• 96. Rinaldo NOCENTINI, AG2R LA MONDIALE, at :24
  • 97. Fumiyuki BEPPU, TREK FACTORY RACING, at :24
  • 98. Lawrence WARBASSE, IAM CYCLING, at :24
  • 99. Valerio CONTI, LAMPRE – MERIDA, at :24
  • 100. Sergei CHERNETSKI, TEAM KATUSHA, at :24
  • 101. Maciej BODNAR, TINKOFF – SAXO, at :24
  • 102. Mattia CATTANEO, LAMPRE – MERIDA, at :24
  • 103. Gianni MEERSMAN, ETIXX – QUICK STEP, at :24
  • 104. Dariusz BATEK, POL, at :24
  • 105. Marek RUTKIEWICZ, CCC SPRANDI POLKOWICE, at :24
  • 106. Sander ARMEE, LOTTO SOUDAL, at :24
  • 107. Vegard BREEN, LOTTO SOUDAL, at :24
  • 108. Dylan TEUNS, BMC RACING TEAM, at :24
  • 109. Jonathan FUMEAUX, IAM CYCLING, at :24
  • 110. Alberto BETTIOL, TEAM CANNONDALE – GARMIN, at :24
  • 111. Evgeny PETROV, TINKOFF – SAXO, at :24
  • 112. Jesper HANSEN, TINKOFF – SAXO, at :24
  • 113. Maxim BELKOV, TEAM KATUSHA, at :24
  • 114. George BENNETT, TEAM LOTTO NL – JUMBO, at :24
  • 115. Davide VILLELLA, TEAM CANNONDALE – GARMIN, at :24
  • 116. Benat INTXAUSTI ELORRIAGA, MOVISTAR TEAM, at :24
  • 117. Xabier ZANDIO ECHAIDE, TEAM SKY, at :24
  • 118. Philip DEIGNAN, TEAM SKY, at :24
  • 119. Guillaume BONNAFOND, AG2R LA MONDIALE, at :24
  • 120. Jasper DE BUYST, LOTTO SOUDAL, at :24
  • 121. Marcin BIALOBLOCKI, POL, at :24
  • 122. Nikolay MIHAYLOV, CCC SPRANDI POLKOWICE, at :24
  • 123. Damien HOWSON, ORICA GreenEDGE, at :24
  • 124. Jan HIRT, CCC SPRANDI POLKOWICE, at :24
  • 125. Arnold JEANNESSON, FDJ, at :24
  • 126. Jesse SERGENT, TREK FACTORY RACING, at :24
  • 127. Francisco José VENTOSO ALBERDI, MOVISTAR TEAM, at :24
  • 128. Yaroslav POPOVYCH, TREK FACTORY RACING, at :24
  • 129. Andrey ZEITS, ASTANA PRO TEAM, at :24
  • 130. Kristof VANDEWALLE, TREK FACTORY RACING, at :24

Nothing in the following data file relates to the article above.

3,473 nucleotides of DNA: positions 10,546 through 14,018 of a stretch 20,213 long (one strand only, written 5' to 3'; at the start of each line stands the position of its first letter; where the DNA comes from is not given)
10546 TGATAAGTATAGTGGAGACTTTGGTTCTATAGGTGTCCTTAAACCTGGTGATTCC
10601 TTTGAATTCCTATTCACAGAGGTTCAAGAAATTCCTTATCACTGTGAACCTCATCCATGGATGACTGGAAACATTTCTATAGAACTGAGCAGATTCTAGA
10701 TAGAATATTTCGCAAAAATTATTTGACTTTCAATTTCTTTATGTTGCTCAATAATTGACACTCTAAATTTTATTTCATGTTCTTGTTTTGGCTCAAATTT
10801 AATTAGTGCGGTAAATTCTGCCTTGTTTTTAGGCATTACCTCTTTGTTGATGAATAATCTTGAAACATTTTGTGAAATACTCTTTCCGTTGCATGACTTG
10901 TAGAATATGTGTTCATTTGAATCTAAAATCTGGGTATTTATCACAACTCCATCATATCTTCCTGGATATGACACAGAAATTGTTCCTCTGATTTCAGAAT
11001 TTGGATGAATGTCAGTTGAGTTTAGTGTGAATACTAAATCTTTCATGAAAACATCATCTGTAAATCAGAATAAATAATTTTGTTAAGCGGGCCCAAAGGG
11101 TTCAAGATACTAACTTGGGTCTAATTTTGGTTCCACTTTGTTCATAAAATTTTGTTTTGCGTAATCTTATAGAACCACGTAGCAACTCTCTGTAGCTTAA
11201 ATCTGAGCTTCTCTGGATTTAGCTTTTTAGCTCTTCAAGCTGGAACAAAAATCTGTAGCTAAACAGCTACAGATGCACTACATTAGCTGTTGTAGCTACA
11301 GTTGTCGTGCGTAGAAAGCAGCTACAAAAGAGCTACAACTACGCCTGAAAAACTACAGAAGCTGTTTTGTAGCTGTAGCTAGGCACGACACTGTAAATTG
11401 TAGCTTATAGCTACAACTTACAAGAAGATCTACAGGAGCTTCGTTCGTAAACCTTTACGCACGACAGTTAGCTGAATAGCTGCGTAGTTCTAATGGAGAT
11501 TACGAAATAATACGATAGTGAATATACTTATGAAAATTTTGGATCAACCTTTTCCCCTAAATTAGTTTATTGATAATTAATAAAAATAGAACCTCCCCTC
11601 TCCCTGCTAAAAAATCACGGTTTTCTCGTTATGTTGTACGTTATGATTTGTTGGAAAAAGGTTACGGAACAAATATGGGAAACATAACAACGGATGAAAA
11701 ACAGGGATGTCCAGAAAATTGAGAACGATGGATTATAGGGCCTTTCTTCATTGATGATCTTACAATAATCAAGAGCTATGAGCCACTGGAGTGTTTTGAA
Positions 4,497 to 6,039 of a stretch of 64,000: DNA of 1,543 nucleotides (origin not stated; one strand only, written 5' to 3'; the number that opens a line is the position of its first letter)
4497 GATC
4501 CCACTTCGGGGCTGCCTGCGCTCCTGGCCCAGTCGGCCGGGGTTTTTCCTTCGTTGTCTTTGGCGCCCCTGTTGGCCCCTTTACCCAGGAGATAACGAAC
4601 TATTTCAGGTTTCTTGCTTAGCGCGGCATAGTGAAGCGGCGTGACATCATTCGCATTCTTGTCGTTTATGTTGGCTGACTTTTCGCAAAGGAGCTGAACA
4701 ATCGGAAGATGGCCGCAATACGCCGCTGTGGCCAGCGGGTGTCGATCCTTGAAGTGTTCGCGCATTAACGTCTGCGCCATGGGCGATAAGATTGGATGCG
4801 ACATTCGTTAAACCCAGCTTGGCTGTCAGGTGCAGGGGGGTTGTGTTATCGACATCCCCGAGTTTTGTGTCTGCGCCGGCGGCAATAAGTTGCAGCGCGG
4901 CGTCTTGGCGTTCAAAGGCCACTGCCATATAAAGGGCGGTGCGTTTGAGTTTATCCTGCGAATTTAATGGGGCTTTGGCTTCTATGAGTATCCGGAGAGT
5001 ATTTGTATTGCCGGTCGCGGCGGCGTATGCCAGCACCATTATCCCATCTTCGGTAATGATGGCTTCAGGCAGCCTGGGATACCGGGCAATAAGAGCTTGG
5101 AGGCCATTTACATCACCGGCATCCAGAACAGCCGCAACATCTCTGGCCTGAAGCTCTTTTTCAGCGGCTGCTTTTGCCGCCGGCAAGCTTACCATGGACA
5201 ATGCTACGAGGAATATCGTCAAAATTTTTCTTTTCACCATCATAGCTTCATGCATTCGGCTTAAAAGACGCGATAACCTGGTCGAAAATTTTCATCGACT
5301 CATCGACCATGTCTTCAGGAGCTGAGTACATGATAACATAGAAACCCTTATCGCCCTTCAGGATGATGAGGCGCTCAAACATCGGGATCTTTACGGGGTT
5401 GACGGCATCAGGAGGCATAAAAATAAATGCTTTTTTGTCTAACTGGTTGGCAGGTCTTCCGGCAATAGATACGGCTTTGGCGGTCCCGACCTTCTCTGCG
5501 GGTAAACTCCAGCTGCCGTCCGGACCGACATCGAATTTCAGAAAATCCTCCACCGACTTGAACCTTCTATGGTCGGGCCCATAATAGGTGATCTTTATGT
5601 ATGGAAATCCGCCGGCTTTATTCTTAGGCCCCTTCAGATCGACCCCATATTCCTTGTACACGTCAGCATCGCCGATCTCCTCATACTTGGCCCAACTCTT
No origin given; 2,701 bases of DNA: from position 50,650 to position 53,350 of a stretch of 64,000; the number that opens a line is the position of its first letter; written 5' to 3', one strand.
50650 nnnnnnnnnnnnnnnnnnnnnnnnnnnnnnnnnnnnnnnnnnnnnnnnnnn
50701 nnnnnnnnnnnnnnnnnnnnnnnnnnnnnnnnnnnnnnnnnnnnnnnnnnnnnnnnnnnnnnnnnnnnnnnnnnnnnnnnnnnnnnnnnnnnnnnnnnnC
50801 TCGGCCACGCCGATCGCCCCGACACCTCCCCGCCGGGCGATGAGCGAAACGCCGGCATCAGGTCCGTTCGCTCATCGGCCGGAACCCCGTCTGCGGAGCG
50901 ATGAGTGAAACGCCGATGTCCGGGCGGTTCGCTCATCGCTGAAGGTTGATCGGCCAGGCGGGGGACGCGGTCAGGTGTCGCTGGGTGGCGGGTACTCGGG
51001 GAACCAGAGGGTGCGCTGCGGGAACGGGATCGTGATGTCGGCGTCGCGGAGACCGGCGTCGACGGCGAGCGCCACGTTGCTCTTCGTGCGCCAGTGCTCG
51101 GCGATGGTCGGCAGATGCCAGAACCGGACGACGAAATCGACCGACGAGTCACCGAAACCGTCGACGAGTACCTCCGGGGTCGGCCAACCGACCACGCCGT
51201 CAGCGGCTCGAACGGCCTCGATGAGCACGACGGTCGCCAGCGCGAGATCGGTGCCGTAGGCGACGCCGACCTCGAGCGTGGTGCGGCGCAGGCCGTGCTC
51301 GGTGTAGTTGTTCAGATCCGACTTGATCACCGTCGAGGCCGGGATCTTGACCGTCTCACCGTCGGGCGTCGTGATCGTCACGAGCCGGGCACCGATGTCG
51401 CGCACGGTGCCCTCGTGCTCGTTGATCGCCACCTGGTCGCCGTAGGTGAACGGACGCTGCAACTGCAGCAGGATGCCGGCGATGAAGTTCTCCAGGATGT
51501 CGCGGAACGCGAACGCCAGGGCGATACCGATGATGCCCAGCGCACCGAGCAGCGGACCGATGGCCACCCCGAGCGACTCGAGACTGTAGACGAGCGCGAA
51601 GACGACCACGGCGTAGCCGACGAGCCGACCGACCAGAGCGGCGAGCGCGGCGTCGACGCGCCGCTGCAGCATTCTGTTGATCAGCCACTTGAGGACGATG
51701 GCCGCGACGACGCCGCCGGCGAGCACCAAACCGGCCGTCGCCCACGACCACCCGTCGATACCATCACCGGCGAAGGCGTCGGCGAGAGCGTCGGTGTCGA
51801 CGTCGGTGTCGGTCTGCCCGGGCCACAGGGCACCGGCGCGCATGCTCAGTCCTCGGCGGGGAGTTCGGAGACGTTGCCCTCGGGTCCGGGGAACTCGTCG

• 131. Mitchell DOCKER, ORICA GreenEDGE, at :45
  • 132. Sacha MODOLO, LAMPRE – MERIDA, at :52
  • 133. Matteo PELUCCHI, IAM CYCLING, at :58
  • 134. Johannes FRÖHLINGER, TEAM GIANT – ALPECIN, at 1:06
  • 135. Rick FLENS, TEAM LOTTO NL – JUMBO, at 1:09
  • 136. Mathew HAYMAN, ORICA GreenEDGE, at 1:24
  • 137. Brett LANCASTER, ORICA GreenEDGE, at 1:27
  • 138. Gatis SMUKULIS, TEAM KATUSHA, at 1:27
  • 139. Laurent PICHON, FDJ, at 1:27
  • 140. Tom STAMSNIJDER, TEAM GIANT – ALPECIN, at 1:27
  • 141. Anton VOROBYEV, TEAM KATUSHA, at 1:27
  • 142. Alessandro DE MARCHI, BMC RACING TEAM, at 1:27
  • 143. Juan Jose LOBATO DEL VALLE, MOVISTAR TEAM, at 1:27
  • 144. Murilo Antonio FISCHER, FDJ, at 1:43
  • 145. Bert DE BACKER, TEAM GIANT – ALPECIN, at 1:43
  • 146. Simon CLARKE, ORICA GreenEDGE, at 1:45
  • 147. Boris VALLEE, LOTTO SOUDAL, at 1:55
  • 148. Eugenio ALAFACI, TREK FACTORY RACING, at 2:34
  • 149. Pawel BERNAS, POL, at 6:11

 

Points classification

  • 1. Marcel KITTEL, TEAM GIANT – ALPECIN, 39 points
  • 2. Niccolo BONIFAZIO, LAMPRE – MERIDA, 33 points
  • 3. Kris BOECKMANS, LOTTO SOUDAL, 32 points
  • 4. Giacomo NIZZOLO, TREK FACTORY RACING, 27 points
  • 5. Sébastien TURGOT, AG2R LA MONDIALE, 27 points